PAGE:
Ka-Mbokota is where the old man spent the better part of his life while his works were viewed, photographed and digitized for posterity in unfamiliar places for this messenger. Good work has a way of curating itself. But financial benefits, while they were not what drove Hlungwani in his religious journey need to accrue to anyone who ever lifted a brush, raised his voice, created a god out of wood or shared their intellectual property with the rest of humanity. Books do get impressions and are reprinted, translated and even filmed to conserve their integrity. Music is converted into MP4s, gets re-mastered and videos shot and re-shot to keep the product in the market. Classical paintings give birth to counterfeits and their value either escalates or recedes. Wood carvings, the discipline that Hlungwani excelled in never give birth to duplicates, never conform to technology but like the gods who create them remain immortal like the memory of the artist.

The old sage was never going to fit the Western comparison of William Blake as before there was Blake, if something Hlungwani loved to say about him being a reincarnation since he remembered a conversation he had with his grandfather – way before he was born was true, Blake was his sibling.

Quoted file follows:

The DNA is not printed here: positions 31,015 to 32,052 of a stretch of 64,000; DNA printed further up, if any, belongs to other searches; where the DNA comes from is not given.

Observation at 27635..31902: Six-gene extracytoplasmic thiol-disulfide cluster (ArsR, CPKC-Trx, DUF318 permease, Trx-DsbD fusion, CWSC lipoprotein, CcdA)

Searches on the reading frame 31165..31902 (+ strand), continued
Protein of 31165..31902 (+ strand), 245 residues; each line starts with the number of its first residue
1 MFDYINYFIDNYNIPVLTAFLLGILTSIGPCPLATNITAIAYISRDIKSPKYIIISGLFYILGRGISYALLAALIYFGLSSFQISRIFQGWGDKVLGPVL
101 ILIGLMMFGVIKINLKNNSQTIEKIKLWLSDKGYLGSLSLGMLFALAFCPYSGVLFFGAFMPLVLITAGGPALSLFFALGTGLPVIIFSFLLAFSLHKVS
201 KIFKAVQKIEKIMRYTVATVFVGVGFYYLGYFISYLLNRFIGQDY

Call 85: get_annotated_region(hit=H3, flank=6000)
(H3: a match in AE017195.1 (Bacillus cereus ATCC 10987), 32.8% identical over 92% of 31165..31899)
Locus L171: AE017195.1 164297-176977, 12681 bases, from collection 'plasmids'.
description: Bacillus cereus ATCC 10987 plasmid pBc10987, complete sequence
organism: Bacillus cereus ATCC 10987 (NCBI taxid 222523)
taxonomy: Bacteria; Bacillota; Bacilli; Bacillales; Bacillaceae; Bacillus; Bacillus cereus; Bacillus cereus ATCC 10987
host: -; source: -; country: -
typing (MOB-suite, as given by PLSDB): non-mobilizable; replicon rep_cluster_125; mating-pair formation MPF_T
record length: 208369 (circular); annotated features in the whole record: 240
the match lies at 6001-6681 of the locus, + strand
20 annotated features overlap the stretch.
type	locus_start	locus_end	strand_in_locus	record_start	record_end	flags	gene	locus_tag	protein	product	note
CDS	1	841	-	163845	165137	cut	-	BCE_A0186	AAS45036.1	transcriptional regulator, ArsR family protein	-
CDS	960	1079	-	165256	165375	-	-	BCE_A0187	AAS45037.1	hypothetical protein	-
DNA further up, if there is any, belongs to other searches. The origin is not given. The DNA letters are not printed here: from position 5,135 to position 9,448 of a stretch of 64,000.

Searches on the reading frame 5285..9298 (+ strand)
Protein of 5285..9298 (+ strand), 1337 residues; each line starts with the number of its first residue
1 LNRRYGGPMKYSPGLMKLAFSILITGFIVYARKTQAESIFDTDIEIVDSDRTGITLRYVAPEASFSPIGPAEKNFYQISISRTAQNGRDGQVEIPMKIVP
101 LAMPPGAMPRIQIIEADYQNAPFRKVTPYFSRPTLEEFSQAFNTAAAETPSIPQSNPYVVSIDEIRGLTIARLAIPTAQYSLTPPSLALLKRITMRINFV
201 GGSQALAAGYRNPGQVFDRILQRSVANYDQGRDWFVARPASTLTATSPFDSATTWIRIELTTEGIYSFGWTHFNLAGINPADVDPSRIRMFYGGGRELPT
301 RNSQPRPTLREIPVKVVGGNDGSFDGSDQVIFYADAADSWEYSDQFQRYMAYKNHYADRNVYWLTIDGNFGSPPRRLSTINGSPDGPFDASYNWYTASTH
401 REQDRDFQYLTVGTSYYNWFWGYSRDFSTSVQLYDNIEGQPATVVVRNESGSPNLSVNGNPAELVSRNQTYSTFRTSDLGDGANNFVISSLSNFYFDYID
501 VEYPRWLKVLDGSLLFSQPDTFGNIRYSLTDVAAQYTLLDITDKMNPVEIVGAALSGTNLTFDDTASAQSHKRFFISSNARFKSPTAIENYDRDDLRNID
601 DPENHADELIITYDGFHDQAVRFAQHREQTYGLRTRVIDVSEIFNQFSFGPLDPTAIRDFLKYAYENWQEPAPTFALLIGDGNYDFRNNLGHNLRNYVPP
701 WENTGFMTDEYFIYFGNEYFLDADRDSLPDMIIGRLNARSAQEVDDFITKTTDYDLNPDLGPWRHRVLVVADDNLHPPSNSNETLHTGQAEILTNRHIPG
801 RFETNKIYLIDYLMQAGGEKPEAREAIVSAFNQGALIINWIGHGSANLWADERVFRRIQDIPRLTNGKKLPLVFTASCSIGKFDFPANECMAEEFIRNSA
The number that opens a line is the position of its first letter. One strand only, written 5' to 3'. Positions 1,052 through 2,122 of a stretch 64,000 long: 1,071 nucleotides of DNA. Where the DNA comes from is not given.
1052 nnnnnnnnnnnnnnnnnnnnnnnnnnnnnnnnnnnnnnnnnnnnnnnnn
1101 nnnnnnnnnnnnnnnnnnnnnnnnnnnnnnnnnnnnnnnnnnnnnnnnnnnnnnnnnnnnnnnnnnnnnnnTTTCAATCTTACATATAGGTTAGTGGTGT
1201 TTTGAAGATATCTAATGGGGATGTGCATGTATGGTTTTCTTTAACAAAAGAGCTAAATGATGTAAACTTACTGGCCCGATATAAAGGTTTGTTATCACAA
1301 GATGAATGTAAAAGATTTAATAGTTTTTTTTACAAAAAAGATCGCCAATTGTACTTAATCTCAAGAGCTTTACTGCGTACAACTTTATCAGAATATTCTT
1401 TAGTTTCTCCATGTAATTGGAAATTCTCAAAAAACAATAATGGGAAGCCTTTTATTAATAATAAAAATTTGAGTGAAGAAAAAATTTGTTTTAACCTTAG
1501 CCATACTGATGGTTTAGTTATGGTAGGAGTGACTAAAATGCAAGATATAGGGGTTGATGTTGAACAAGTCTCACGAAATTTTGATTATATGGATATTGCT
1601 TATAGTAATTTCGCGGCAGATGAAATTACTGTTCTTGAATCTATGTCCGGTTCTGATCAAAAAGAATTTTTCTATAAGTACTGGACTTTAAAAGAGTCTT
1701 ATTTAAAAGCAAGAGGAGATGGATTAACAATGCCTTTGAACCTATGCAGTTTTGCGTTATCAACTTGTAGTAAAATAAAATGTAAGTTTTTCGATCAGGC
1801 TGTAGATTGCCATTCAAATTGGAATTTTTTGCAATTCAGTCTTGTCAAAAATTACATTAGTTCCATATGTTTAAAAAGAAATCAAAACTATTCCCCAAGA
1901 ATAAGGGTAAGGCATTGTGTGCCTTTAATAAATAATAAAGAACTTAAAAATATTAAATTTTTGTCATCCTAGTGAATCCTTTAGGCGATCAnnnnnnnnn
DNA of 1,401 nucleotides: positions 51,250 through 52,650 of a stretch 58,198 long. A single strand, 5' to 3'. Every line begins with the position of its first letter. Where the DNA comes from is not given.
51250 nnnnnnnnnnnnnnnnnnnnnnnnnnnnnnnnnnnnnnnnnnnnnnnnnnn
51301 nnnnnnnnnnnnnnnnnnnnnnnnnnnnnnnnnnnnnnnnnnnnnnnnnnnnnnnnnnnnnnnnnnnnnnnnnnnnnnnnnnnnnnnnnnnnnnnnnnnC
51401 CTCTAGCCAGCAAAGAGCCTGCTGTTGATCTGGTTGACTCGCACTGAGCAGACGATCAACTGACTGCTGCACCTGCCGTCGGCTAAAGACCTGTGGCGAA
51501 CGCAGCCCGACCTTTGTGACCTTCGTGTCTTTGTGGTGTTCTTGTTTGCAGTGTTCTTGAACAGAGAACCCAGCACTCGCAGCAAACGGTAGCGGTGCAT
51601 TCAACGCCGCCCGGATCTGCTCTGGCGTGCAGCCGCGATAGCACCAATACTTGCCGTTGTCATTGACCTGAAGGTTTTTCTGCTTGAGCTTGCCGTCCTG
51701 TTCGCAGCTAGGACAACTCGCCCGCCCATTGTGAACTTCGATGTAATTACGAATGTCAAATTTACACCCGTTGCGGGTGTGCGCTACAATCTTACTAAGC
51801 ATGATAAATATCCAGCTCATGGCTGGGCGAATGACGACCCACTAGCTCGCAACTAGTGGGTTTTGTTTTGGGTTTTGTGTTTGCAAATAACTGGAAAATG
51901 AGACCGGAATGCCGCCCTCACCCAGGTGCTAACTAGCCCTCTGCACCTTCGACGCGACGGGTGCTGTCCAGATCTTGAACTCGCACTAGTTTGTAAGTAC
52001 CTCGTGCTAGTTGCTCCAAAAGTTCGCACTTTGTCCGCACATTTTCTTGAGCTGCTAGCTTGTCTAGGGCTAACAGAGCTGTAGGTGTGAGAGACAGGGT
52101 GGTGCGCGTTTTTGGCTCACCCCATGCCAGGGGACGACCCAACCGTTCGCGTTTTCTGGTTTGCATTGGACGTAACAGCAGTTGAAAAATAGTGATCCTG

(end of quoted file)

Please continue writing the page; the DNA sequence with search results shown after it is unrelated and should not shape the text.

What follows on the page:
In her article African Artist and Muse, academic and artist Mahlodi ‘Uhuru’ Phalafala wrote, “These sculptures were functional in that they served as iconography in his ‘church’ just like sculpture would in classical Roman cathedrals.” She gave Hlungwani’s artworks a holy relevance and suggested that they were important to worship as the early paintings of Leonardo da Vinci would to any religious shrine. Hlungwani’s home was that shrine, and with the High Priest finally gone a big question, one which has dogged many dynasties in the past abounds; what is the succession plan? The Polish Pope was succeeded by a German to continue the Italian Catholic religious dynasty. Bishop Edward Lekganyane of the Zion Christian Church passed the baton to his son Barnabas.

With the High Priest gone, how does the heritage authorities maintain the sanctity of the shrine that Hlungwani built? Time should tell.

Gakwi Mashego is a journalist/writer and founder/director of Smokin' Gun Media